The designer reflects on the year she stamped her name in perspex and peeping eroticism
If there's one designer that's done it all this year, it's Simone Rocha. Sucking on a cough-drop, she recaps her year from the depths of a chest infection; globe-trotting, moving studio and two stand-out collections. In September, we were lucky enough to catch Rocha reunited and in conversation with Jerry Gorovoy, lifelong assistant to her biggest inspiration, the late-artist Louise Bourgeois. The month also saw the designer take over the Dazed Instagram just days before revealing her SS14 collection, which saw her rebel against the notion that her style was pure femininity. SS14 certainly took that aesthetic up a notch, or three. Inspired by the eroticism of photographer Nobuyoshi Araki, provocation was ripe; quenching the industry with a mix of PVC, near-transparent peeping slits and cut-away detailing. Skipping through Asia and Europe with a final stop off for the Dover Street Market New York opening – which will see her pieces even further flung across the world – the designer seems unlikely to stop for a breath before the year’s out, and we certainly can’t see her putting on the brakes anytime soon.
“It’s been chock-a-block. It feels like five years in one. So much has happened on so many different levels, like, with the collection, my team, moving studio and two collections. I got a boyfriend! That’s probably the highlight. It’s definitely been my most important year. It’s been a real step forward, and a lot happened, but it didn’t feel like we were working to a point – it happened and it’s done. The show in September was huge for me. It was almost like coming to a point of everything I wanted to say. The Araki exhibition was a huge influence on that show. My housemate [Jacob] Lillis introduced me to it and it was something that I really wanted to cut through my work because people were seeing it as super ladylike and I was like, ‘No. That’s not how I feel’. I found his work really inspiring; it was so provocative.
“The show in September was huge for me. It was almost like coming to a point of everything I wanted to say and the Araki exhibition was a huge influence on that.”
Moving studios was a nightmare! Doing the show with no phone or Internet was a joke, we were like, ‘Oh, my God!’ But having our own space has been really special. And having a really, really good team. Working with people like James [Pecis] is amazing and so important. We start a dialogue really early, I start talking to him and writing these forever-going-on-sentences about how I feel. And working with Jacob [Lillis]. I think he’s an amazing art photographer, you know, he’s so anti-fashion. I’ve got a huge amount of respect for him. It’s been really amazing building relationships like that because, you know, it can be so isolating being creative, being a designer, being an artist. And to be able to work with people who are also isolated, but can come together to create something. That’s something really nice that I learnt this year.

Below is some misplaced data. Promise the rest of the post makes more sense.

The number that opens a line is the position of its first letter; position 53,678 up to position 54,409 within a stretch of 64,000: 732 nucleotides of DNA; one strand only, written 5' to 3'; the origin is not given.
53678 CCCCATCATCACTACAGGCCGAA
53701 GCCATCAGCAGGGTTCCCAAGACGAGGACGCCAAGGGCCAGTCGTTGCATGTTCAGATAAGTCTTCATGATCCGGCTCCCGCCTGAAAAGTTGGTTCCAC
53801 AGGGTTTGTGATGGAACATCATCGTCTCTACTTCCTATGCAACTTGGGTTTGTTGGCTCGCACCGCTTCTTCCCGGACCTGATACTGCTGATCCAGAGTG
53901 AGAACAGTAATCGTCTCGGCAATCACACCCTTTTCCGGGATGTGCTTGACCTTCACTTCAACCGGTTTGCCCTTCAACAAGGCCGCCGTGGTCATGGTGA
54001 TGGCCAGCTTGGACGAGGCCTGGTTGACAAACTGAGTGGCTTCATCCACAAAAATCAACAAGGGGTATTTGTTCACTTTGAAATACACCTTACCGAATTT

“There is such a power in looking at something that you’re not familiar with, or being somewhere that you’re not familiar”
I also did a huge amount of travelling. So, that feels very much a part of this year, as well – that was something new for me. You’re moving around so much and seeing so many different things, you know? They inspire you, make you feel something. You don’t have as much time to sit around finding deep meanings about… skirts! You know what I mean? I went to Hong Kong twice, the first time I was visiting my granny; I was blown away. She’s elderly but she’s amazing. She actually inspired the February show – it was all about her! That was probably a surprise influence that ended up being a really big part of my year. Tokyo was nuts! I was there for three days re-building our garden installation – we call it ‘the blob’ – for the year anniversary of Dover Street Market Ginza. They’d asked lots of people to come and do special things, so it was super exciting, but totally mad. It was such a mix in a country that was so alien to me. But, I think there is such a power in looking at something that you’re not familiar with, or being somewhere that you’re not familiar, you know? It makes you feel something, and that’s so important when you’re being creative.”
For Dazed Digital’s 12 days of Christmas, the defining artists and personalities of 2013 talk us through their year. To celebrate we’re giving away a festive hamper full of gifts, including vinyl from Sohn, Zomby, a signed Giorgio Moroder cover and poster as well as Bun B’s rap colouring book. Tweet us at @dazedmagazine with your favourite cultural moment from 2013 using the hashtag #my2013 to be in with a chance of winning.